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The Mental Game of Debt Relief

Updated on January 27, 2011

Following a plan for debt relief isn’t easy and there are many days when you feel like you’re not getting anywhere.  There are those months when the you-know-what hits the fan and that extra money for debt has to go for something more pressing and so that giant pile of debt continues to loom overhead.

This is when the mental game of debt relief comes into play. Can you see your plan through? Or will you at some point succumb to throwing your hands in the air and giving up?

One month, I did just that…threw up my hands up and said, “Eff it!” It was a rough month with little money coming in and unexpected (and expensive) expenses coming in that cleared out our emergency fund and the money we used towards my debt snowball. I was so discouraged that I simply gave up and went back to using credit cards for everything….we ate out a lot that month too.  It didn’t help that my husband was clearly relieved not to be on “The Plan” anymore.

After a few weeks, regret started to seep in and I felt sick that I gave up so easily. A little voice in my head began whispering those trite clichés, “When you fall off the horse, just get back on.” And, “Pick yourself up and dust yourself off…”

And so I did. This was a little over three years ago and today we are on our last debt – a hefty student loan for my son. I figured we were spending money left and right all those years when we should have been saving for his college and didn’t. The loan belonged to us and not him.

If you can stay mentally in the game of debt relief and not give up at the first sign of trouble, you will become debt free. It is guaranteed there will be times when you don’t think you’ll make it, but if you stay focused and roll with the punches (more clichés!), eventually you’ll come out on top.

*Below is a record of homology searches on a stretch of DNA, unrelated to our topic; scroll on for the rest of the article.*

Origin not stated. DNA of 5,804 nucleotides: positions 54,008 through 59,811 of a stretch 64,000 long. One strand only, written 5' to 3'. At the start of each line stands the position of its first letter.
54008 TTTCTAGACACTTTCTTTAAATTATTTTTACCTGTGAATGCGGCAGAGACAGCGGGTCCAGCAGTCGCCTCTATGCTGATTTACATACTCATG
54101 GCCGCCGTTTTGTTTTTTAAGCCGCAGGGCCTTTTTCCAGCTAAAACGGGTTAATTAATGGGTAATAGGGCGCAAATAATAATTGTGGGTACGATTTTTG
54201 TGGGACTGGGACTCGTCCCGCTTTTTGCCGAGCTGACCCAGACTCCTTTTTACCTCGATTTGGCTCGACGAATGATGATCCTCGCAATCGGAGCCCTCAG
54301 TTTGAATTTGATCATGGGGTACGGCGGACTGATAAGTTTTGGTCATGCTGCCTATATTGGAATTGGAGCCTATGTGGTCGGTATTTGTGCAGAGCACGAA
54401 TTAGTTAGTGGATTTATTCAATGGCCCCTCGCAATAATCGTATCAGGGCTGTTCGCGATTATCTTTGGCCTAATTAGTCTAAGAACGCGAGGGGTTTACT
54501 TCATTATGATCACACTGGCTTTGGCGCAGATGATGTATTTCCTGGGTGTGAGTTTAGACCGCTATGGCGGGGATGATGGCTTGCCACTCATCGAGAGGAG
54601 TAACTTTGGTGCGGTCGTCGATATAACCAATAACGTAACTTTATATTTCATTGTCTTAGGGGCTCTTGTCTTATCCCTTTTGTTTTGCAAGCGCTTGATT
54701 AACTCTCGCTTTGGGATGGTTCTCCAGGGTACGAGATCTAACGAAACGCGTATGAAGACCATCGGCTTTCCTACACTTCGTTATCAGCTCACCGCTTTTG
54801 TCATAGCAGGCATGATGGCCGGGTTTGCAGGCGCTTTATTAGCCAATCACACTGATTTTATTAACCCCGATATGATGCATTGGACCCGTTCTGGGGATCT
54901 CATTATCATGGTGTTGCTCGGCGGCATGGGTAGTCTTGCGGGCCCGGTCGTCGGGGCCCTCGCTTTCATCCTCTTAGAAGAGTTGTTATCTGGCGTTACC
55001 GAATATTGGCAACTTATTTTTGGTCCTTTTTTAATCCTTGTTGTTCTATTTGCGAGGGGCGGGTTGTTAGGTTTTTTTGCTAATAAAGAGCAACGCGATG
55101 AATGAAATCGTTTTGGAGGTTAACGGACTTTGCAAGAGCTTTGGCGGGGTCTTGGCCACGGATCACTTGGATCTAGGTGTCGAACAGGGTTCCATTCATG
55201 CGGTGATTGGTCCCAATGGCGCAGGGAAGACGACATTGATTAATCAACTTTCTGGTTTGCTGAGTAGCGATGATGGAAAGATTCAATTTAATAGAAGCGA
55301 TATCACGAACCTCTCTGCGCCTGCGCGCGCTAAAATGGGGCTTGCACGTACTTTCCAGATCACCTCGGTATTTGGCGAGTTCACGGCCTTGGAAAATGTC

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    • bloggering profile image

      bloggering 5 years ago from Southern California

      Thanks for stopping by g-girl! We are getting closer and closer to being debt free and it is a great feeling. If you look at any of my hubs regarding the snowball method - or just read Dave Ramsey's book, "Total Money Makeover" - it explains how we are accomplishing this.

    • g-girl11 profile image

      g-girl11 5 years ago

      That is awesome that you are on your last debt! I want to be able to say that one day,too. I would love to know the specific steps you took to get there.

    • bloggering profile image

      bloggering 6 years ago from Southern California

      Good words of advice tsmog! Keeping a good attitude and making time for fun is so important so you don't burn out and give up.

    • tsmog profile image

      Tim Mitchell 6 years ago from Escondido, CA

      Great hub and hope to see more on this subject. Debt relief planning is stressful. Especially when changes in lifestyle become apparent.

      Self-esteem becomes an issue, perusing the past fogs up the picture, and feelings conjure up the ol' Eff it solution. I have been there too! Being bipolar, I was extremely manic and went to la-la land with credit cards and online purchasing. I still don't know what all I bought. It led to chapt 13, but I am paying it back just through the court system. I don't recommend it, since it is a life altering event.

      Your articles on debt relief & budgeting give hope to those who read them. Ideas are always fuel for solutions. And your shared knowledge on sewing and sewing machines hint to a possible solution of savings and even earning power. Well thought out!

      Oh, and your son being on his own causes me to giggle. Though somewhat a selfish motive, you and your husband are great parents , , ,remember to smile and have fun, fun, fun , , ,

    • bloggering profile image

      bloggering 6 years ago from Southern California

      Thanks forkhyun - It's not as selfless as it sounds though. If he had to make the payments on that debt, he'd still be living with me ;-)

    • forkhyun profile image

      forkhyun 6 years ago from Korea, Canada

      It's good article. Interesting thing is that your son's student loan belongs to you instead of your son's... You are very generous to your kid.